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Understanding NFV - NFV FAQ
November 30, 2017 | By Karim Rabie @ Saudi Telecom Company
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We are pleased to share with you all an interesting article contributed by Karim Rabie who is Mobile Core Consultant | Telco Cloud Advisor | OPNFV EUAG Member.

 
 

Karim Rabie

Senior PS Core / EPC Consultant at Saudi Telecom Company

 

 

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In this article, I am grouping all NFV related questions that I have been asked throughout the last online NFV Sessions and I hope that this may contribute to enriching the Community knowledge and NFV awareness in general.

 

I am also adding a link to the Session slides and video recording.

 

Q1: What's the role of SDN with NFV?

 

The terms NFV/SDN have always been used jointly and that might give the impression that SDN is a basic element in the NFV Architecture. SDN is an important concept and derived technology that greatly improves the control and management of the NFV infrastructure network. Conversely, the functional blocks of an SDN architecture can be deployed in the form of virtualized network functions hosted on an NFV infrastructure. However, SDN is not a mandatory technology to fulfill NFV.

 

Clause from First NFV White Paper, Oct 2012. 

 

NFV is highly complementary to Software Defined Networking (SDN),

but not dependent on it (or vice-versa). NFV can be implemented

without an SDN being required, although the two concepts

and solutions can be combined and potentially greater value accrued 

 

In NFV Context, SDN is commonly referred as "DC SDN" and in an OpenStack environment, for example, it is deployed as a backend for neutron.

 

If it exists, neutron relays all networking API Call to SDN or SDN may get it directly from a northbound system (e.g. NFVO). In this way, it handles all networking control and management for the infrastructure and thought to enable many use cases that can’t be realized using neutron such as Network Automation, Service Function Chaining, etc.

 

Q2: What is the difference between NFVO Vs VNFM?

 

NFVO and VNFM are both functional blocks of the NFV-MANO, Management, and Orchestration Architectural Framework.

 

The VNFM is responsible for the Life Cycle Management (LCM) of VNF(s). This includes supporting interface operations and execution of workflows for:

  • Instantiate VNF (create a VNF using the VNF on-boarding artifacts).
  • Scale VNF (increase or reduce the capacity of the VNF).
     
  • Heal VNF (corrective actions to repair a faulty VNF, and/or its VNFC instances and internal VNF Virtual Link(s))
     
  • Change VNF flavor (changing the flavor, i.e., the deployment options, of an already deployed VNF)
     
  • Operate VNF (changing the state of a VNF instance)
     
  • Modify VNF information (support VNF configuration and information changes).
     
  • Change external VNF connectivity (changing the external connectivity of a VNF instance)
     
  • Terminate VNF (release VNF-associated NFVI resources and return it to the NFVI resource pool).

 

The VNFM is also responsible for VNF performance, fault and configuration management.

 

On the other hand, NFVO is the Functional block within the NFV-MANO Architectural Framework that manages the Network Service (NS) lifecycle together with VNF lifecycle (supported by the VNFM) and NFVI resources (supported by the VIM) to ensure an optimized allocation of the necessary resources and connectivity.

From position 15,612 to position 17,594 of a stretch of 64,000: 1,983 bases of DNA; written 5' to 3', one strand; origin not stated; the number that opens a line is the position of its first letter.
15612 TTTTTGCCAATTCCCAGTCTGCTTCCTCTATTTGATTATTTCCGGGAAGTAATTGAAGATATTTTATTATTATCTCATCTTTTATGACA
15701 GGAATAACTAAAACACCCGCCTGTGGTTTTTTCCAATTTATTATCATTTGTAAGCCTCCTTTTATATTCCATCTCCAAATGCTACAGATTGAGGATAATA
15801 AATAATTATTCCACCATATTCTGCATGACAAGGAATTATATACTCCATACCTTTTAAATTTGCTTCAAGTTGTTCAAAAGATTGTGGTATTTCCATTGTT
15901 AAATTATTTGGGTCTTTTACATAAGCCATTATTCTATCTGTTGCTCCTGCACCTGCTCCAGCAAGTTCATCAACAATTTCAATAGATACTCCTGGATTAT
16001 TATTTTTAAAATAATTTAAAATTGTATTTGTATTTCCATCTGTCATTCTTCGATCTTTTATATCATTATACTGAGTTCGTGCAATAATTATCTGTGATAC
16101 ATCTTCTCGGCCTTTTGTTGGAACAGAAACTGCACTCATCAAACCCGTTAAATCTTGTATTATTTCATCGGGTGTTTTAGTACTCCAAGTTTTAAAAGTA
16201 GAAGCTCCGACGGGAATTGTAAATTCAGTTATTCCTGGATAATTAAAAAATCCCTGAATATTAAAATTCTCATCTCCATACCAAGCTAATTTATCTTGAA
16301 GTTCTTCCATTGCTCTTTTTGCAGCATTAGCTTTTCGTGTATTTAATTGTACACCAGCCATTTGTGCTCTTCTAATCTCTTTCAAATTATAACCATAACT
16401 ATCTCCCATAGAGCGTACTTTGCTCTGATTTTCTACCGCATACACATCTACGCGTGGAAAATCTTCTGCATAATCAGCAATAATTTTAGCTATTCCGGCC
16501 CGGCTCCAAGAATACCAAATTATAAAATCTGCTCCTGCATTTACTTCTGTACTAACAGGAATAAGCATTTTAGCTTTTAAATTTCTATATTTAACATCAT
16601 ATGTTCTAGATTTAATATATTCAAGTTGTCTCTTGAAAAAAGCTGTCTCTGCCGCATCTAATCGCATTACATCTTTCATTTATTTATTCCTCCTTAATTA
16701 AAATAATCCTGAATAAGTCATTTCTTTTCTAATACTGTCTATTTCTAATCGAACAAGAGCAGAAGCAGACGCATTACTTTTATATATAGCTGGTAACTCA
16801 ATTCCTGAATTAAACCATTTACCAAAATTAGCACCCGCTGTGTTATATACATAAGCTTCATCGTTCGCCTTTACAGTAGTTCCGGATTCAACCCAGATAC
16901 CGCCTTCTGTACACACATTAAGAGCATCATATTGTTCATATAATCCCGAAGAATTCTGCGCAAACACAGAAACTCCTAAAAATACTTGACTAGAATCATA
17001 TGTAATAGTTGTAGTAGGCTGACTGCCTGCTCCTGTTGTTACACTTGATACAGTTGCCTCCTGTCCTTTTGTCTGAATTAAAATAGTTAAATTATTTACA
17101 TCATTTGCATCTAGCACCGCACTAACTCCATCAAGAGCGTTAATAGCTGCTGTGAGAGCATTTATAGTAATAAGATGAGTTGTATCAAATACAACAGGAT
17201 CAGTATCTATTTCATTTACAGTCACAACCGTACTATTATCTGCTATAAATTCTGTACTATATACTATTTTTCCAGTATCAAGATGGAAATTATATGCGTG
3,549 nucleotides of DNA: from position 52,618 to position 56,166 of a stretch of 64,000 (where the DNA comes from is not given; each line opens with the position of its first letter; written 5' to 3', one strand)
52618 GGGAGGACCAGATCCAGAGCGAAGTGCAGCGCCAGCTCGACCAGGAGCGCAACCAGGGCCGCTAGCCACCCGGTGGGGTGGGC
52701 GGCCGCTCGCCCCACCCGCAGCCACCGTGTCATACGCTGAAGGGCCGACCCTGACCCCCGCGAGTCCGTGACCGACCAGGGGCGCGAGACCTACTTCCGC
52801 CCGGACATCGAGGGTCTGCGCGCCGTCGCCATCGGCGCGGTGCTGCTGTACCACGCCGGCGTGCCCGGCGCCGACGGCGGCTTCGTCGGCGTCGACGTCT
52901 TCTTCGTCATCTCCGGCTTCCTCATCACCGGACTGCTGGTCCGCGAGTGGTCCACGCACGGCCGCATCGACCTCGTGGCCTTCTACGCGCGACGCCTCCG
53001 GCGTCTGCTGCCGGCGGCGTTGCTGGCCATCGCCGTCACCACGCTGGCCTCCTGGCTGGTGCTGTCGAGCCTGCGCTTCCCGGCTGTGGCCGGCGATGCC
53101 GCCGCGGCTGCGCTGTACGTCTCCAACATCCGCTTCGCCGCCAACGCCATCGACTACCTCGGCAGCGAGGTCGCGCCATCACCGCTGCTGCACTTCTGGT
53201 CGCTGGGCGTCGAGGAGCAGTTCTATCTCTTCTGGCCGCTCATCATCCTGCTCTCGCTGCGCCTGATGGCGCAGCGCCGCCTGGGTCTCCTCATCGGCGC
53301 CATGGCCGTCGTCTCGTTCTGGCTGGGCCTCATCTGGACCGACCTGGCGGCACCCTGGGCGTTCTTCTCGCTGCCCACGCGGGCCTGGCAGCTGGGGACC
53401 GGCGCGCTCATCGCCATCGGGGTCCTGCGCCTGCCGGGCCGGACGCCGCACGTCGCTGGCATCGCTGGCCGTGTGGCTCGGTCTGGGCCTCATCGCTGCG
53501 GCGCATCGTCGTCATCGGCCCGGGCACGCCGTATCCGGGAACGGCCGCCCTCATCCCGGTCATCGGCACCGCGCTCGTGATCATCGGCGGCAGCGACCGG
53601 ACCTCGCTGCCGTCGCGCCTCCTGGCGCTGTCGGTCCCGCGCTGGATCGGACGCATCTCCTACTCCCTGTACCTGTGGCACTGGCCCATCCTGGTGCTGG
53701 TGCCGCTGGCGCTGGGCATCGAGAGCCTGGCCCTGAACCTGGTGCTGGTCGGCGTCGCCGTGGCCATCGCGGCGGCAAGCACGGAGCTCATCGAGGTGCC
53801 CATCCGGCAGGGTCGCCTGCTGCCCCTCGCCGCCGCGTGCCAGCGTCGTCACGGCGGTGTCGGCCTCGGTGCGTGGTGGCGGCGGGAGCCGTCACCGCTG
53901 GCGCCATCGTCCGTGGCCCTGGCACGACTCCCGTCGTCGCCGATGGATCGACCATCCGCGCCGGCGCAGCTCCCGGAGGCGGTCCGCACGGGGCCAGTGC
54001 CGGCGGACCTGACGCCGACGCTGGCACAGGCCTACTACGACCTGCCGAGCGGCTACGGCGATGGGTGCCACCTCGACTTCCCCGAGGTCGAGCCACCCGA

NFVO Functions can be classified into two main categories

  • Resources Orchestration
     
  • Service Orchestration

Please have a look at the below comparison

 

VNFM Vs NFVO

 

NFVO is also responsible of NS performance and fault management as well as VNF package management. Similarly, as with VNF LCM, NS lifecycle is related to a number of supported operations and execution of workflows, such as those used to instantiate, scale, heal and terminate an NS, as well as a diverse type of updates, e.g., adding/removing VNF instances to/from an NS, etc.

 

Q3: What is the best practice for VNF deployment? Is VM based or Container based?

 

Most of the current Telco NFV deployments are based on VMs and that actually suits most of the current VNF architecture provided by the well-known telco vendors.

 

However, more recent implementations are starting to introduce VNFs based on containers. The use of container-based virtualization is getting more considered, due to the industry momentum introduced by the requests for cloud-native VNFs. It is there in the VNF roadmaps for most of the vendors but not before 2019 in my opinion.

 

Q4: You mention that M2000 & U2000 (EMS) has a similar role of VNF Manager, don’t you think it must fit in OSS part?

 

Not really since VNFM is doing Life Cycle management of the VNF like instantiation, Scaling, etc which is not the role of EMS responsible of FCAPS (fault, configuration, accounting, performance, and security).

 

However, some vendors merge both solutions into one product and sometimes, VNFM can do what we call day-Zero configurations so it behaves like an EMS in that case.

 

But again, they are different. In my opinion, VNFM shouldn’t be part of OSS unless it is a generic one and merged with NFVO for one platform for E2E Orchestration.

 

Q5: Can you give examples for NFVO in Market?

 

There are many vendor-specific solutions such as NEC NetCracker Orchestrator, Cisco NSO, Ericsson Cloud Manager, Huawei Cloud Opera, Nokia Cloud band, and other Open Source projects/products such as Cloudify, Tacker, & rift.io. (rift.io is like a commercial deployment of Open Source MANO).

 

There are two well-known Open source initiatives in the Market 

  • Open source MANO (OSM) - ETSI OSM is an operator-led ETSI community that is delivering a production-quality open source Management and Orchestration (MANO) stack aligned with ETSI NFV Information Models and that meets the requirements of production NFV networks